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ECB's Draghi: Rates Becoming More Effective Again

Tuesday, 18 Jun 2013 | 3:18 AM ET
Mario Draghi, President of the European Central Bank
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Mario Draghi, President of the European Central Bank

The European Central Bank is "ready to act" if need be to aid the euro zone economy and recent signs of market stabilization mean that its interest rates are becoming a more effective tool again.

Speaking at a farewell conference for Bank of Israel Governor Stanley Fischer in Jerusalem, Draghi said there were numerous measures the ECB could and would deploy if needed.

The euro fell after his comments, which broadly reiterated the bank's commitment at last month's policy meeting to take action if necessary.

Draghi said the calming effect of the ECB's government bond purchase programme on markets as well as economic reform had eased the emergency settings which have undermined its ability to affect costs of borrowing for companies and households.

(Read More: Euro Zone Faces Make-or-Break Summer)

"We have been able to regain better control of monetary conditions in the euro area economy, which is very important for providing the appropriate monetary policy impulse to the economy," Draghi said in a speech.

The ECB held interest rates unchanged at a record low of 0.5 percent at its June policy meeting, but said it had discussed a raft of options it could deploy should the economy need more stimulus.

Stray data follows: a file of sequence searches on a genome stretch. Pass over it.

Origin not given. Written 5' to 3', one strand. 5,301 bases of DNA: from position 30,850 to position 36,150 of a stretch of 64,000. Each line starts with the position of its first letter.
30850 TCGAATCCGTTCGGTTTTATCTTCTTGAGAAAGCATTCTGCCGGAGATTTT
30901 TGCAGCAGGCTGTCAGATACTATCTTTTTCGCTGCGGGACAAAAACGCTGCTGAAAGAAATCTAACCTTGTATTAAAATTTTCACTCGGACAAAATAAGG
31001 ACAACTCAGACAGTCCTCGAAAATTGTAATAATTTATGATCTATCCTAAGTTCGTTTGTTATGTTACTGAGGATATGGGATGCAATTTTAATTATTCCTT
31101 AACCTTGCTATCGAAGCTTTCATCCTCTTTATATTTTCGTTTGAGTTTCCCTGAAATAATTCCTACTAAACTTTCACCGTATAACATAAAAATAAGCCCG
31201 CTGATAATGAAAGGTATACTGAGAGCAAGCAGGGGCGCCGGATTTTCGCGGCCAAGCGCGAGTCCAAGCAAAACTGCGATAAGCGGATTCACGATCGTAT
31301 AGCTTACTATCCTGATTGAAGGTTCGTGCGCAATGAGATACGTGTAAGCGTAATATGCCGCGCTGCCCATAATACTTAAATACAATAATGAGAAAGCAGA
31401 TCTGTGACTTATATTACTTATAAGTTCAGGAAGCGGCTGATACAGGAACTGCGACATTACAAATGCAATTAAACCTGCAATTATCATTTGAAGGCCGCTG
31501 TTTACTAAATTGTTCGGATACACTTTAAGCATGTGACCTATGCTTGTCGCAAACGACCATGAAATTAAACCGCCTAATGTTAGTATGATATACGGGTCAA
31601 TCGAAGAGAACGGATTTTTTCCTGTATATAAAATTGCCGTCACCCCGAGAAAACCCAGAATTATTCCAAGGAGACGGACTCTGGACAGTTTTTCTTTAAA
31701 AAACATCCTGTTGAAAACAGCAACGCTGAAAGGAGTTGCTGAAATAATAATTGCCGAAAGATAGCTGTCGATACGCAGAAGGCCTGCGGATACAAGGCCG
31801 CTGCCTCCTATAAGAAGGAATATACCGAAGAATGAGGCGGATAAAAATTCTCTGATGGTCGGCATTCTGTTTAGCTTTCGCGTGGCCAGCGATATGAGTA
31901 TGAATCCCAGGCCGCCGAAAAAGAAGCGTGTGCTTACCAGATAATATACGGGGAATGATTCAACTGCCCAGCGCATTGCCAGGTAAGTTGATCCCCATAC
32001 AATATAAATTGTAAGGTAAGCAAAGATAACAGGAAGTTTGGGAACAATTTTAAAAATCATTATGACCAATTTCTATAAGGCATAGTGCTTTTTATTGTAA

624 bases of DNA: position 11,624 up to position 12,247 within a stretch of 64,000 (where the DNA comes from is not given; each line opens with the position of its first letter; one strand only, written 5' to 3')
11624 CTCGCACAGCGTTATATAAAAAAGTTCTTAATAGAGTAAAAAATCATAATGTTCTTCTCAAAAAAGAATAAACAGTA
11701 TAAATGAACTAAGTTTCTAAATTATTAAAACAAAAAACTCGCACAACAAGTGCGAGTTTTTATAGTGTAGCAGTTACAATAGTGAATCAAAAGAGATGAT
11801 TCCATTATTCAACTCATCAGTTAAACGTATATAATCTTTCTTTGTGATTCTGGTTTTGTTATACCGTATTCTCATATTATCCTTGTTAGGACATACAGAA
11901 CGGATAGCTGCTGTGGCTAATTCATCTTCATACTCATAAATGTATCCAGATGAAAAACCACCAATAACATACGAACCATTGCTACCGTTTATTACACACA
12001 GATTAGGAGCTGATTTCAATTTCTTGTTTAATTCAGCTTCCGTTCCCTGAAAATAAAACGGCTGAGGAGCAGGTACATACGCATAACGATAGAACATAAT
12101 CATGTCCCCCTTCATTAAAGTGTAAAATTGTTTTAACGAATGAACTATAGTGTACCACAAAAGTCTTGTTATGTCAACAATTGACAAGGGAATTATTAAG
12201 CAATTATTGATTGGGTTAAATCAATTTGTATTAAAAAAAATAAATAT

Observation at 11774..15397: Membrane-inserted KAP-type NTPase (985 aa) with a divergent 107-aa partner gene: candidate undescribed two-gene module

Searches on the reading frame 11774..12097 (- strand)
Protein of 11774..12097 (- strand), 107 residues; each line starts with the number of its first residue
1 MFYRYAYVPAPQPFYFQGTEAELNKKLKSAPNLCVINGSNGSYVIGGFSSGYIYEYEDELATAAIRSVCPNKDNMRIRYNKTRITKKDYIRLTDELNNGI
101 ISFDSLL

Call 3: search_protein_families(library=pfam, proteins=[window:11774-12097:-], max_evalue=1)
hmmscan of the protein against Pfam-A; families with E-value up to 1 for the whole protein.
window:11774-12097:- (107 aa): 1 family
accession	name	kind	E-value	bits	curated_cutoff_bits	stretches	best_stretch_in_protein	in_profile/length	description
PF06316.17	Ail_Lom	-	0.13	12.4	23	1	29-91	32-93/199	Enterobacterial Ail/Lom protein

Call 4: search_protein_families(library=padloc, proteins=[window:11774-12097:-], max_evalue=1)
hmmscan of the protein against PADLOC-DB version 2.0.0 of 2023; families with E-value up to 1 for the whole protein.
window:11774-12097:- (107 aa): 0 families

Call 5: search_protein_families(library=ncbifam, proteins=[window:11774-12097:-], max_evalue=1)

Draghi said the euro zone economy was still in a phase of adjustment, but recent survey data suggested some improvement, but from low levels.

"In the period ahead, we will monitor very closely all incoming information on economic and monetary developments and stand ready to act if necessary," Draghi reiterated.

Some of the measures may have unintended consequences, but this did not mean that they should not be used, Draghi said.

(Read More: 'Uneasy Calm' in Euro Zone Bonds Could Be Over)

In the past the ECB has referred to possible unintended consequences from cutting the deposit rate below its current level of zero, which would effectively mean charging banks for parking their funds overnight at the ECB.

"There are numerous other measures - standard interest rate policy and non-standard measures - that we can deploy and that we will deploy if circumstances warrant," Draghi said.

"We will look with an open mind at these measures that are especially effective in our institutional setup and that fall within our mandate," he added.

Referring to the effectiveness of central bank actions when interest rates were close to zero, Draghi said: "I do not think that we are materially challenged in our ability to deliver our objective of price stability by the low level of interest rates."

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